Paragraph 27 reads: "Two months ago, a psychiatrist took Savannah off all psychotropic medications except the antidepressant Prozac. Bonnie still expresses frustration with that decision, and questions mental health treatment in general."
January 07, 2010 5:42 AM
The girl who stood in front of the trainBy GREG HARDESTY
THE ORANGE COUNTY REGISTER
Savannah Rose White, 15, was smart, funny and troubled. She'd been treated for mental health problems in recent months. Many friends wish they'd been able to help.
FULLERTON She sat by the train tracks for about 30 minutes, in the shade of a bush.
Savannah Rose White, 15, had been bickering with her little brother. She didn't want to grab a hot dog with him and her father at a Sam's Club.
While planning her daughter's memorial, Bonnie White revisited the site where Savannah White, 15, was killed by a train last week. She had a recent photograph of Savannah with her.
"Dad, I just want time to think," she said.
Savannah was supposed to wait in the car. Instead, she walked a quarter-mile or so to a patch of gravel where the train tracks cross Placentia Avenue, south of Fender.
It was Dec. 29. Savannah sat on a discarded Christmas tree stand.
The curly haired teen had been thrilled to pick out a real Christmas tree this year, after begging her mother for one. She was even more thrilled when she got, on Dec. 25, an iPod Touch.
Suddenly, the railroad crossing arms sliced down. Red lights flashed and bells jangled. A freight train, heading east at 50 mph, blasted its horn.
Savannah stood up, the ground rumbling with the approach of the Burlington-Northern Santa Fe train.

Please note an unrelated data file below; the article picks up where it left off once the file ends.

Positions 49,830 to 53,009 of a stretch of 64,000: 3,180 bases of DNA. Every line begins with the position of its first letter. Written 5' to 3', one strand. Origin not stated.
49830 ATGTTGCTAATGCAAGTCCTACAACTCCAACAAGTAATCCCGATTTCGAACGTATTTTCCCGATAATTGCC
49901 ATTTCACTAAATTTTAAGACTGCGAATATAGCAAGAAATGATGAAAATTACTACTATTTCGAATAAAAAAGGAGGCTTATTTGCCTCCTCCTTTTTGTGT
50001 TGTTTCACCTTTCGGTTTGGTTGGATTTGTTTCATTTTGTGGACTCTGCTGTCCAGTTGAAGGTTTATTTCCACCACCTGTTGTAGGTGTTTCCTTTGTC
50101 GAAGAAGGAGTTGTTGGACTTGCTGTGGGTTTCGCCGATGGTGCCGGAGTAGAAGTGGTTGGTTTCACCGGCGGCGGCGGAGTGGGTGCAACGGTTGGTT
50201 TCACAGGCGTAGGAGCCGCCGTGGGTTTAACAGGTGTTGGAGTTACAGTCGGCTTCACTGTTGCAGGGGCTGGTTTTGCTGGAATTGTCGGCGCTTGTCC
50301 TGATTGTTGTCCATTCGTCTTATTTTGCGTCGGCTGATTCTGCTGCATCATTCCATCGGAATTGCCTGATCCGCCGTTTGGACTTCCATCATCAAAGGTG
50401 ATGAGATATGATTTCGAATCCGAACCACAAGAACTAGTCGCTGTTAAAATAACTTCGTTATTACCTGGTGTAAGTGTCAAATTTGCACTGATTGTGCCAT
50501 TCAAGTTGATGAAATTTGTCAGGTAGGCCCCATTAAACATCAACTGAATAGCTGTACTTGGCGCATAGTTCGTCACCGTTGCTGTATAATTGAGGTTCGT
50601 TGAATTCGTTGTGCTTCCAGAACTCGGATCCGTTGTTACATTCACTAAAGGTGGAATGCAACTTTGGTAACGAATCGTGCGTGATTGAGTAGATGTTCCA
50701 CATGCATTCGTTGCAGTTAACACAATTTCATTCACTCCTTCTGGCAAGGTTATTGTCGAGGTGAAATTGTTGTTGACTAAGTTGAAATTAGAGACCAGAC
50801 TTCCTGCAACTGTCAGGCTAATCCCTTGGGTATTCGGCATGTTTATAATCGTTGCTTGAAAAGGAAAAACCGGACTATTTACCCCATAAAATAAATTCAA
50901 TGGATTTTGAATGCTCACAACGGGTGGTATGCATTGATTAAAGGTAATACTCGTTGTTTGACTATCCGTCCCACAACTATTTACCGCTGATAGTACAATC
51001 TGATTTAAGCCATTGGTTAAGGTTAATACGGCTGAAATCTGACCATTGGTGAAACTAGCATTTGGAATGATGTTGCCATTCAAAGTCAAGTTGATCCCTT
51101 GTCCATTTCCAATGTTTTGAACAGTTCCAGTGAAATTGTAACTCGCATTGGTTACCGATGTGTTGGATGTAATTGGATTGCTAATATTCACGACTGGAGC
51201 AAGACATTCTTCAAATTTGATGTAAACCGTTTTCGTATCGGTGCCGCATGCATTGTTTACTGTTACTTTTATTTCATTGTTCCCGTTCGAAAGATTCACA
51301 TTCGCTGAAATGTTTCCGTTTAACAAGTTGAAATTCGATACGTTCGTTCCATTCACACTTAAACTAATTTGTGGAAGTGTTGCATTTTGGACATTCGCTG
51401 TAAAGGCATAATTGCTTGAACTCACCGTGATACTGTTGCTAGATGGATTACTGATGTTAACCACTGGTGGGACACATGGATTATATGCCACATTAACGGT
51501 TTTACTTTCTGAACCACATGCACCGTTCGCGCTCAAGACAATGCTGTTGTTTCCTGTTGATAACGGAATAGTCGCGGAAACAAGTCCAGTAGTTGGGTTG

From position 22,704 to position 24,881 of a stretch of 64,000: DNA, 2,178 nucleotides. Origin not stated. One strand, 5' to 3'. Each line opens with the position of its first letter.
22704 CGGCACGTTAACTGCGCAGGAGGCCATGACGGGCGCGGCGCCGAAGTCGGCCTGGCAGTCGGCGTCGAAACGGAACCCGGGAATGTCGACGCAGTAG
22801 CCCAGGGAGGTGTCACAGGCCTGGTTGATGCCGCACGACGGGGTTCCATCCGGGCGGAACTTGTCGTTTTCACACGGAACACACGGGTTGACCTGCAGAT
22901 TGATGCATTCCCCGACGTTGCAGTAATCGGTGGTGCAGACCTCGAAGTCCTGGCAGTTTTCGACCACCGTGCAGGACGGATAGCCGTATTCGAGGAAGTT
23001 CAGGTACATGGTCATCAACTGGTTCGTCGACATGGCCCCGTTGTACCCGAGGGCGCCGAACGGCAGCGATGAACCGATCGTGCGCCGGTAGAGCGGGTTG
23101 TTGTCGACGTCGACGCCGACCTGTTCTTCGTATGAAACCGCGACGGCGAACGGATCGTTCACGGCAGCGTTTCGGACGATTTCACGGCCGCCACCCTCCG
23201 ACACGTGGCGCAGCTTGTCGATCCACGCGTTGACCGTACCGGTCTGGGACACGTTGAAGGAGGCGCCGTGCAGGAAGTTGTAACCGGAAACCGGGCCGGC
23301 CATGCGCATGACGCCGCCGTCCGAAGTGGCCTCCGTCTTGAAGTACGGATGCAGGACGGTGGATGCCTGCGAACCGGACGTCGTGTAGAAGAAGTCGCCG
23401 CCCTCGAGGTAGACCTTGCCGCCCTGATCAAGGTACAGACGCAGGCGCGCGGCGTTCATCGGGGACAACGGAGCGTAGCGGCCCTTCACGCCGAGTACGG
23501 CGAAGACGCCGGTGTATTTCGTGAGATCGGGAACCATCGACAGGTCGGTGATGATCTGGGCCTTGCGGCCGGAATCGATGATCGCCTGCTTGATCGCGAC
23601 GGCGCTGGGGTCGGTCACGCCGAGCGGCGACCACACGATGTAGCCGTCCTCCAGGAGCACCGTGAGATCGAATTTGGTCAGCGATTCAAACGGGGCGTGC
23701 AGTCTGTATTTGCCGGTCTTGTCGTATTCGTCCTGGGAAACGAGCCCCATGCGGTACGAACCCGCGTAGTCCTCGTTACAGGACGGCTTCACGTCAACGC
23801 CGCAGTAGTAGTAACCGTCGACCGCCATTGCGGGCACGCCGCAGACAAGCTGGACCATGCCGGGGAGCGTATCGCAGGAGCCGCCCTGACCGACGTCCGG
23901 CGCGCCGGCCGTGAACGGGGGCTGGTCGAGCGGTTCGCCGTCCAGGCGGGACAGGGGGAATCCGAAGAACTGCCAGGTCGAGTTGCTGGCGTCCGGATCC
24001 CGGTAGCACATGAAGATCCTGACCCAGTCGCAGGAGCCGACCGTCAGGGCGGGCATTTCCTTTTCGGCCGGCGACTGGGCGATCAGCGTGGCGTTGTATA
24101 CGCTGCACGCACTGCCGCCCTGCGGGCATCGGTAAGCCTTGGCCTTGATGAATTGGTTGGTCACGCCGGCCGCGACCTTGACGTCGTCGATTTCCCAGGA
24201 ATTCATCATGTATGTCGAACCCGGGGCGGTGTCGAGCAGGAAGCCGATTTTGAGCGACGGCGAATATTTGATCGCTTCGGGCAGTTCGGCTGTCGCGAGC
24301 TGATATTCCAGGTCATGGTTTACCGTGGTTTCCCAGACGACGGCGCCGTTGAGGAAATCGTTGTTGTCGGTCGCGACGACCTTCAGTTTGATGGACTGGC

A few days later, Bonnie White, 50, Savannah's mother, rereads a note her daughter wrote on Nov. 24. It starts:
I guess I've realized that even though we only live one life we still have a chance to make the most out of it and even make a difference in the world. I want to make a difference.
Savannah made a difference from the start.
As a toddler, the Fullerton girl was supersmart, strong-willed, gregarious and humorous. She started reading at age 4. She loved art and was a competitive gymnast for six years, starting at age 5.
But as she started school, at about age 6, something inside Savannah seemed to change.
She started obsessively pulling or twisting her reddish hair until it came out – a compulsion known as trichotillomania. And there were other issues.
By age 9, Bonnie says, Savannah was taking medications for erratic moods and behavior.
Although Savannah was well liked by many of her peers, other kids were cruel to her.
"Most people misjudged her because she didn't act like everyone else," says Marissa Viramontes, 15, who met Savannah in elementary school.
"She was always outgoing and an energetic person. Savannah refused to be someone that she wasn't....
But, Marissa adds, her friend struggled.
"She was emotionally bullied throughout her life.
"Some of her friends turned away from her just to be accepted by others."
Bonnie divorced Savannah's father, Donald White, 57, more than five years ago. Since then, Savannah and her brother, 12, mostly lived with their mother but they saw Donald regularly.
Last spring, during Savannah's freshman year at Troy High School, Bonnie says her daughter complained about being verbally bullied by a member of the color guard.